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Sean Burke, who entered NHL after 1988 Olympics, hangs up goaltending pads

The Hockey News

The Hockey News

He'll be back - not as a goaltender anymore but as a coach or executive somewhere. His vast hockey knowledge and the respect he earned and friendships he forged during 20 years stopping pucks at the highest level would make him an asset to any NHL organization.

He'll enjoy some down time first.

"I really feel there'll be a time I want to get back into the competitive side, in coaching or as a general manager," Burke said from his Scottsdale, Ariz., home. "I've always felt I'd like to be a GM some day, but I want to spend the next year or two putting a lot of time in with my kids."

He intends to stay in the sport on a part-time basis for now. There have been a couple of offers for television work in Canada, and the Phoenix Coyotes have approached him about working in public relations with the team.

Burke, 40, spent more than four seasons towards the end of his playing career with the Coyotes and his family is comfortable in Arizona.

"There's great weather, lot of friends and the kids have been in the same schools for years now so it's home for us now," he said.

Burke played junior hockey in Toronto and joined Canada's national team in 1986 intent on becoming an Olympian.

"Going to Russia in the Iron Curtain days four times was something I'll never forget," he said. "The world has opened up so much since then."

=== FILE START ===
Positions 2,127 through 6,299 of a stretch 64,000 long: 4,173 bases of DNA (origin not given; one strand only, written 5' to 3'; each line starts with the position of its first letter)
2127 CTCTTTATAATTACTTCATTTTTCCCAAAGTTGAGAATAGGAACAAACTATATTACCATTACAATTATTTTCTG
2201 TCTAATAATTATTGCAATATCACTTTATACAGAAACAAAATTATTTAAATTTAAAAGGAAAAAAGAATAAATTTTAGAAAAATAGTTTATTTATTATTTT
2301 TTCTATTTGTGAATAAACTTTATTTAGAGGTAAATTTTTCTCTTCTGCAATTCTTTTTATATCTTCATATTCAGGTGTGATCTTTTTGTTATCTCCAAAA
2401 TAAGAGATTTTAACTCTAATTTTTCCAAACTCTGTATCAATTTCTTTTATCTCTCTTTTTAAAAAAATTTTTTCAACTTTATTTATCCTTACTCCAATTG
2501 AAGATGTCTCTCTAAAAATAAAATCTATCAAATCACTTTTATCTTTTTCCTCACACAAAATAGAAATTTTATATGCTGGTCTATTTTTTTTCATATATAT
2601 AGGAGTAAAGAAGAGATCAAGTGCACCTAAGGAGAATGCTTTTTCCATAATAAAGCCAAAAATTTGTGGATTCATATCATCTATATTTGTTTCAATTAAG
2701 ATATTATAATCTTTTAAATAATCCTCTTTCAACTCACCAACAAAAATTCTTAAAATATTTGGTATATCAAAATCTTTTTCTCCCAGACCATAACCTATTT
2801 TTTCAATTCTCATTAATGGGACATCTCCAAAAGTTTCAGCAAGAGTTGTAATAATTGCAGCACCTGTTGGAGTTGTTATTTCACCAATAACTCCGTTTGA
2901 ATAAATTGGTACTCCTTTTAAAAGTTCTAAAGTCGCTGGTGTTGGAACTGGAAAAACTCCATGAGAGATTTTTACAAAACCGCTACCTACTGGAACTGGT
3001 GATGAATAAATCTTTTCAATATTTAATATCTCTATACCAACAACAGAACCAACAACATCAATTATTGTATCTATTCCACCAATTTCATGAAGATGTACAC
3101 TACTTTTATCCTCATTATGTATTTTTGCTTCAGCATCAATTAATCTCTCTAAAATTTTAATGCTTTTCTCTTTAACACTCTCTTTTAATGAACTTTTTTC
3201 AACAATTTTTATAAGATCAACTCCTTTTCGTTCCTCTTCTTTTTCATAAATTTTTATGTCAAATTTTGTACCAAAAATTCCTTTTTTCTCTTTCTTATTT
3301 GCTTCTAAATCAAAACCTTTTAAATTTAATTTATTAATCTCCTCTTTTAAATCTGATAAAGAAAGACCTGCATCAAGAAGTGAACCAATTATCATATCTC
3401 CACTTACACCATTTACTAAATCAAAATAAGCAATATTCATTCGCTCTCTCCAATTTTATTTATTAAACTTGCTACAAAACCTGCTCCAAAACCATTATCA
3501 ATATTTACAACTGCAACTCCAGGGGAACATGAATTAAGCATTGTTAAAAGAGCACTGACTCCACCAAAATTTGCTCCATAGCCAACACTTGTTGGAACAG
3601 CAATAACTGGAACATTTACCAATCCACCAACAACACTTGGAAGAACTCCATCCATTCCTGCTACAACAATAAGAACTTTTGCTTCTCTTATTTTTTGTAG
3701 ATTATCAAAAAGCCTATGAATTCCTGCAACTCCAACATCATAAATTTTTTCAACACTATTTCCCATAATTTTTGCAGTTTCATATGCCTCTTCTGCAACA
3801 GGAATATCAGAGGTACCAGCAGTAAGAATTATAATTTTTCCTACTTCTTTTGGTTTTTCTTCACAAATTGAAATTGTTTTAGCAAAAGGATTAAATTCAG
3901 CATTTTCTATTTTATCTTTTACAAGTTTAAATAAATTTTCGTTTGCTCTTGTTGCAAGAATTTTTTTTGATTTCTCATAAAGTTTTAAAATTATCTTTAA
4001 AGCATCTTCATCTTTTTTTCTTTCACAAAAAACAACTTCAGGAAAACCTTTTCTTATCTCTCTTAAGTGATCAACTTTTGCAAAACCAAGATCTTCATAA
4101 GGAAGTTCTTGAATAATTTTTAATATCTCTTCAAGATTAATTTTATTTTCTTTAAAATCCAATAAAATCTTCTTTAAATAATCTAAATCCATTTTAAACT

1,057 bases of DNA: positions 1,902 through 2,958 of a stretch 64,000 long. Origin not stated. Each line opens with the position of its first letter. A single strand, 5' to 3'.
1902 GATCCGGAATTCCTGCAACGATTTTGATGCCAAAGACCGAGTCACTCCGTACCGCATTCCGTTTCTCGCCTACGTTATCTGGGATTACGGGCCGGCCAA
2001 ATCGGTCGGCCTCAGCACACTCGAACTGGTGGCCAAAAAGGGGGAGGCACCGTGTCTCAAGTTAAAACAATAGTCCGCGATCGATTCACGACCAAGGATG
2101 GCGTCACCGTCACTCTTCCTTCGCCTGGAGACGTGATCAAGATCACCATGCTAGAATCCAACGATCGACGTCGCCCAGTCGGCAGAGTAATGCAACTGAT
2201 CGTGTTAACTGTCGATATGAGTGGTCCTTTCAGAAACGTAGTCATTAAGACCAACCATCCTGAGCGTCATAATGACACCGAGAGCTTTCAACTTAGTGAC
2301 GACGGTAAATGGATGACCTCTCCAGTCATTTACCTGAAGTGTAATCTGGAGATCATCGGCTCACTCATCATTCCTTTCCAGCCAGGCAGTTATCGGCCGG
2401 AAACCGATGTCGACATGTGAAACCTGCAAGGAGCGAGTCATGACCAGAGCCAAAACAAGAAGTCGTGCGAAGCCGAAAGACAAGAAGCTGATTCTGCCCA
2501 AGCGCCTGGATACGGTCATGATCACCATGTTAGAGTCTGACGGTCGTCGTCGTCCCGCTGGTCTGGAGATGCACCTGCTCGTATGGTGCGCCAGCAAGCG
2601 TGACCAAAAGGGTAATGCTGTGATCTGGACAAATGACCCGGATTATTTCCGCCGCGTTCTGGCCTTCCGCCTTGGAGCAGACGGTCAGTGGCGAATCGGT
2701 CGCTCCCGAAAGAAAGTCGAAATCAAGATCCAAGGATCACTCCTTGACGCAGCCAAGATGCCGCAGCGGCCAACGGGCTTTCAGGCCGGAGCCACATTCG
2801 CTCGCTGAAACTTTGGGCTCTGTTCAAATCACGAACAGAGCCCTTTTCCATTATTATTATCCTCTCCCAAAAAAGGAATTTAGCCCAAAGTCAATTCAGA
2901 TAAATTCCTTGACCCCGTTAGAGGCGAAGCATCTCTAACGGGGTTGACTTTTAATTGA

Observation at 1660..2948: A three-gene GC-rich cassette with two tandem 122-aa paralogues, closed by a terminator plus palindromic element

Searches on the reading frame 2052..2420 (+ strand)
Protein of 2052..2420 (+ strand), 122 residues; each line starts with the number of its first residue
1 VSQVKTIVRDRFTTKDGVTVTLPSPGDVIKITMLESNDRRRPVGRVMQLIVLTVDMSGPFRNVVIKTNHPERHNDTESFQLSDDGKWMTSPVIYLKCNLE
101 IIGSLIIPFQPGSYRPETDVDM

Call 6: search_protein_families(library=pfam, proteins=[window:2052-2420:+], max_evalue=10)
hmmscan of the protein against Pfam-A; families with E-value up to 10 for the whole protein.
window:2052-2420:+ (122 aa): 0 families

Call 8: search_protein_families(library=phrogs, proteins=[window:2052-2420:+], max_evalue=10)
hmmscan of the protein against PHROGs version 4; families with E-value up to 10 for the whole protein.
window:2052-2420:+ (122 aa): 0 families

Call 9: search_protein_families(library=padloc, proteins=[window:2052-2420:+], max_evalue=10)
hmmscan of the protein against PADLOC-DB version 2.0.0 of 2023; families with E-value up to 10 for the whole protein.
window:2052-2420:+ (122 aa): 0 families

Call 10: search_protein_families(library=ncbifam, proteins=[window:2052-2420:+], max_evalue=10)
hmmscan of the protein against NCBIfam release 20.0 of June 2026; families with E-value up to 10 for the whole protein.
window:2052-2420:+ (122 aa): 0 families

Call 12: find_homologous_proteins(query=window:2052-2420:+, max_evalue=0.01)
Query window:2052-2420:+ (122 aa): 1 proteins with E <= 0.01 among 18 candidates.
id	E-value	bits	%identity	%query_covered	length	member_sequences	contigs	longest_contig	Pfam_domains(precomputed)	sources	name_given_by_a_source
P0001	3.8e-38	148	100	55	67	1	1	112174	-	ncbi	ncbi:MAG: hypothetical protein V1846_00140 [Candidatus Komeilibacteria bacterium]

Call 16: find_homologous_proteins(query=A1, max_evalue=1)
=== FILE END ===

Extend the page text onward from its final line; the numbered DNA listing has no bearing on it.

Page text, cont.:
Prague and any place in Switzerland - those were some of his favourite places.

"I was young and to be able to see those cities while play hockey was a pretty nice way to do it," he said.

He succeeded in getting to his Winter Games in 1988 in Calgary and afterwards went 10-1-0 down the NHL stretch to help the Devils into the playoffs for the first time since the franchise moved to New Jersey.

The six-foot-four goalie went on to play for Hartford, where both his children were born (daughter Andie is 14 now and son Brendan is 12), Philadelphia, Carolina, Vancouver, Florida, Phoenix, Tampa Bay and he spent his final season in Los Angeles. He was a team leader wherever he went.

He was runner-up for the King Clancy Trophy for humanitarian endeavours in 1993-94, appeared in the 1989, 1995 and 2002 all-star games and was a finalist in voting for the Lester B. Pearson Award in 2001-2002 for best player in the eyes of his peers.

He played 820 NHL games in all, which puts him 12th on the all-time list. He's tied with Tom Barrasso for 29th in all-time shutouts with 38. Only five active goalies have more than 38.

He continued to represent Canada over the years. He appeared in more than 100 games between 1986 and 1991 as the national team's No. 1 goalie, and he helped Canada win silver at the 1992 Olympics and gold at the 1997 world championships.

Whether at the NHL or international level, it's the camaraderie with teammates he'll miss most.

"I don't have just one or two highlights to talk about," he said. "I've been very fortunate.

"When you play a long time, there's so many great experiences. I had an opportunity to play so much international hockey as well as NHL hockey. I feel like I've had two great careers. The combination of those two experiences was wonderful."

Burke isn't picking a 2008 Stanley Cup winner yet.

"Whatever I predict, go against it because I'm never right," he offered.


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